Astoria Food Hub raises $700,000 for Sears building
It only took about two weeks for the partners behind the Astoria Food Hub to raise the $700,000 necessary to complete the purchase of the former Sears Hometown Store.
The partners, who reached the fundraising milestone Sunday, plan to renovate the former appliance store on Marine Drive into a retail, processing, storage and distribution hub for local food producers. They hope to open in the fall.
The food hub raised the money through Steward, a commercial lender that gathers money to cover the cost of the loan from public investors who earn back principal and interest. Jared Gardner, the owner of Nehalem River Ranch and a central partner in the project, said the $700,000 would be paired with around $120,000 invested by the partners.
“That takes us through the down payment, and all of permits, historic review,” Gardner said. “We have some engineering fees. It gets us all the way to the fully submitted documents to the city, so we can then line up the next phase, which will be the construction costs.”
Warren Neth, who markets for Gardner’s ranch and the food hub, said 164 people joined the loan with a minimum investment of $100 to more than $20,000 by some contributors. Much of the support came from people with money in savings who wanted to earn a higher interest rate from a cause they support, he said.
“It was that smaller-level investor that kind of carried the weight of the investment, of the loan,” Neth said.
Gardner said the partners expect to close on the building in the coming weeks and take a short break before releasing conceptual drawings of the food hub and beginning a second round of fundraising to build out the retail shop, cold storage and commercial kitchen.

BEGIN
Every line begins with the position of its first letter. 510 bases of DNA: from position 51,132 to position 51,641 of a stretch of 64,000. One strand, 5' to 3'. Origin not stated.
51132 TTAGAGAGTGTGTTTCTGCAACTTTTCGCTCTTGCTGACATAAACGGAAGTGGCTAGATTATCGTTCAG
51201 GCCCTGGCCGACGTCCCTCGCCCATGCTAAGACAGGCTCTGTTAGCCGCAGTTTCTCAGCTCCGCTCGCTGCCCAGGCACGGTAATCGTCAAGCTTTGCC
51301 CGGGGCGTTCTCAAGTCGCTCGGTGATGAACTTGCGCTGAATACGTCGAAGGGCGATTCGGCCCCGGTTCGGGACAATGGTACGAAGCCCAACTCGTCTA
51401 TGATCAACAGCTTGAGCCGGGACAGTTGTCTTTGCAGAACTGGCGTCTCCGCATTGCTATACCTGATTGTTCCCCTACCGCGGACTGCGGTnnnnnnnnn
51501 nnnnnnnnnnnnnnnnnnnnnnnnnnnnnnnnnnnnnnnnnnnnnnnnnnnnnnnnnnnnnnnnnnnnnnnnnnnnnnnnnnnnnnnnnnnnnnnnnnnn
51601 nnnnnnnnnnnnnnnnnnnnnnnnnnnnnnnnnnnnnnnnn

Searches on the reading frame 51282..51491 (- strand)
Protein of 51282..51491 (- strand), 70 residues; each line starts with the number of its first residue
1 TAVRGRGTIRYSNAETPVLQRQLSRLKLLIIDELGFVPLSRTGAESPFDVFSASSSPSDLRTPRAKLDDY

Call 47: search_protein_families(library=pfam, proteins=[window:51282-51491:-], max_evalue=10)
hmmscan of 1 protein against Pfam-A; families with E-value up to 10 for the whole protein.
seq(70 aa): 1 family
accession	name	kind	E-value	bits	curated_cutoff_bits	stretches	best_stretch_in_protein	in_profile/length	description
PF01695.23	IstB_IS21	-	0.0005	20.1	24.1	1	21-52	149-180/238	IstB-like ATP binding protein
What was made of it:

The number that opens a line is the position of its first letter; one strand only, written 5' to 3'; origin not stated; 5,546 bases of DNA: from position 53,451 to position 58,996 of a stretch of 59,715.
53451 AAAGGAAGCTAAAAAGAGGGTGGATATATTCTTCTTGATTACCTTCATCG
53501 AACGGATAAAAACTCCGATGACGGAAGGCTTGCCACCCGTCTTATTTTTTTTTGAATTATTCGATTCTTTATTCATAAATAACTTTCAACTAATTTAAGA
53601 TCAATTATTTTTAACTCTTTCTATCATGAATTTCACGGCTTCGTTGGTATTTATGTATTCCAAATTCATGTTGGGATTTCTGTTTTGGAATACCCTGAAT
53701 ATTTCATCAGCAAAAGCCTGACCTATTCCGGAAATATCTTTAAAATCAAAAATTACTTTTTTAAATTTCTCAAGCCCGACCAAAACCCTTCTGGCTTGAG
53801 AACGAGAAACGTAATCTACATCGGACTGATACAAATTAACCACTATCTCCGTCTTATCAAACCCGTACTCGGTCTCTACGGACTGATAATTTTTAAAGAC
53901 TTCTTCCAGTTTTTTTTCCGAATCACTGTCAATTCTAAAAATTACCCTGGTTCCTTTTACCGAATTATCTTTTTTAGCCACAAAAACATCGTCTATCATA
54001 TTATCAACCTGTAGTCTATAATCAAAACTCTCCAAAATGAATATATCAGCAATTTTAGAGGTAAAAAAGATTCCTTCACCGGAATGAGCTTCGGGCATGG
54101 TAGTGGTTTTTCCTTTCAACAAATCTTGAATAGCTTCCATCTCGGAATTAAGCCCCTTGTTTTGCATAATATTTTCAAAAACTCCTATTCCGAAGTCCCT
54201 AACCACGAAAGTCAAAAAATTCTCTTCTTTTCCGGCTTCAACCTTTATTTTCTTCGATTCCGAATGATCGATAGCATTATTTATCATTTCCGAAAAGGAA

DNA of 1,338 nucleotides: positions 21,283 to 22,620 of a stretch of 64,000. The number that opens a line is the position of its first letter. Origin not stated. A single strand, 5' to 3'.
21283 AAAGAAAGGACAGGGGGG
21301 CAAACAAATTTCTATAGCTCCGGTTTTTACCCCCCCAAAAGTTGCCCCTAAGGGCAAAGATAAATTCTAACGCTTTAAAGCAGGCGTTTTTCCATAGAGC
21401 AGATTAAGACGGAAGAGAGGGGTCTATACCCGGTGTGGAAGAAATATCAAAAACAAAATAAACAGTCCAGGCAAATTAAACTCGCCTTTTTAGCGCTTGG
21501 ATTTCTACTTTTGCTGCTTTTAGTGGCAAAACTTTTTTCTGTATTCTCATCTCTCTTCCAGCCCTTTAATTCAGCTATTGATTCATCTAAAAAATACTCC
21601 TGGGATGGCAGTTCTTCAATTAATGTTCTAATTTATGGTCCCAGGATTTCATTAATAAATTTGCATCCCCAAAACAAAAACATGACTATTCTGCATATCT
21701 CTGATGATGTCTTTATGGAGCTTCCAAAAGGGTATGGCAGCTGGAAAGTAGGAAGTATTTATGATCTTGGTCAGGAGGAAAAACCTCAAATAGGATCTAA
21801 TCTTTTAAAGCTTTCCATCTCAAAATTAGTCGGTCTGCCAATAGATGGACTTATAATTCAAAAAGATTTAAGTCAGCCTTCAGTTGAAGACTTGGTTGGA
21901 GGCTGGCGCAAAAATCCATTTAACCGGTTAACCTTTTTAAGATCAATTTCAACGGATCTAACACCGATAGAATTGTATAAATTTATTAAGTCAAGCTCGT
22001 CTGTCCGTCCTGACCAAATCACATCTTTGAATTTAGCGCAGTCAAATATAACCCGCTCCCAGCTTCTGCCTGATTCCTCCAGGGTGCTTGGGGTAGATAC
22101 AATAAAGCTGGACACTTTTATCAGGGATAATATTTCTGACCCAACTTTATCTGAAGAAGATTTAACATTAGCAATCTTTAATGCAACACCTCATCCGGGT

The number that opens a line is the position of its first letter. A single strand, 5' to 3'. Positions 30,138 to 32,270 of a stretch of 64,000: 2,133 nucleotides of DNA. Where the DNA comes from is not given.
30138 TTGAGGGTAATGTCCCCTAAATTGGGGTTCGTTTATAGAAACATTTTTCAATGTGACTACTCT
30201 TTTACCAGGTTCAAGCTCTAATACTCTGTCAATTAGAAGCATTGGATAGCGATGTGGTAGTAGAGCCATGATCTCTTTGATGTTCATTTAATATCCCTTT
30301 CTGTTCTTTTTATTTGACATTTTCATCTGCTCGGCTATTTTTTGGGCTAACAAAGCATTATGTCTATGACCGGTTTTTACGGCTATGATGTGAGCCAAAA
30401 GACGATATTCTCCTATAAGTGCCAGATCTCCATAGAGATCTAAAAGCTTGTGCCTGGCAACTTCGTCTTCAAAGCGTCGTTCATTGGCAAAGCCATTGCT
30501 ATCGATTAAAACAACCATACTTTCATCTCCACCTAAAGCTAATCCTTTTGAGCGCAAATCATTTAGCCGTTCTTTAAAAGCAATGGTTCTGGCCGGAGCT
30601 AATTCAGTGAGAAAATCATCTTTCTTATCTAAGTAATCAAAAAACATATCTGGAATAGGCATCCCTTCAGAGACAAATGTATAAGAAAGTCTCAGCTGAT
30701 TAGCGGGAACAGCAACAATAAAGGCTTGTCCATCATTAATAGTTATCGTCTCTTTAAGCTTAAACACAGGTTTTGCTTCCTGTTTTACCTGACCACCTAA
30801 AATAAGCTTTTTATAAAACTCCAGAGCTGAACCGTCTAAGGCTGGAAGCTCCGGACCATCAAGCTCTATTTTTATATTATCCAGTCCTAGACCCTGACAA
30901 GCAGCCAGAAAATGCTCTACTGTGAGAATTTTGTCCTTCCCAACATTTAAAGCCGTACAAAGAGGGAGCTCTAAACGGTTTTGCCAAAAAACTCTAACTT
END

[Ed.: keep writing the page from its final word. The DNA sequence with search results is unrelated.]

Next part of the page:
The food hub has garnered interest in part from the dire need for more local cold storage space.
The North Coast Food Web runs a weekly market for local producers that has surged in demand during the coronavirus pandemic. Jessika Tantisook, the food web’s executive director, said the group is contemplating an expansion into the Sears building because of the synergy and need for more cold storage.
Jeff Graham, the executive chef at Fort George Brewery, buys beef and pork from Gardner. Graham wants a local space to make and store items such as charcuterie.
Gardner rents cooler space in Portland, where he has to travel each time Fort George or other clients need more of his products. Future phases of the food hub include expanded cold storage in the building’s basement to meet demand. Gardner said the group wanted to start smaller and scale up over time.
“It’s more responsible to build appropriately rather than just kind of swing for it,” he said.
One of the partners in the food hub is Tre-Fin Day Boat Seafood from Ilwaco, Washington. The hyperlocal catcher-processor raised $260,000 through Steward for a new processing space. Gardner said he sees power in the model, giving the community the ability to invest in and see a financial return from projects.
“I personally want my customers to be invested, and for investors to become customers,” Gardner said. “Because that’s really what keeps money circling in our community. If we’re going to pay interest to somebody, I’d like to be paying a community that supports what we’re doing.”
People interested in supporting the Astoria Food Hub can sign up at astoriafoodhub.com to be a part of future rounds of fundraising.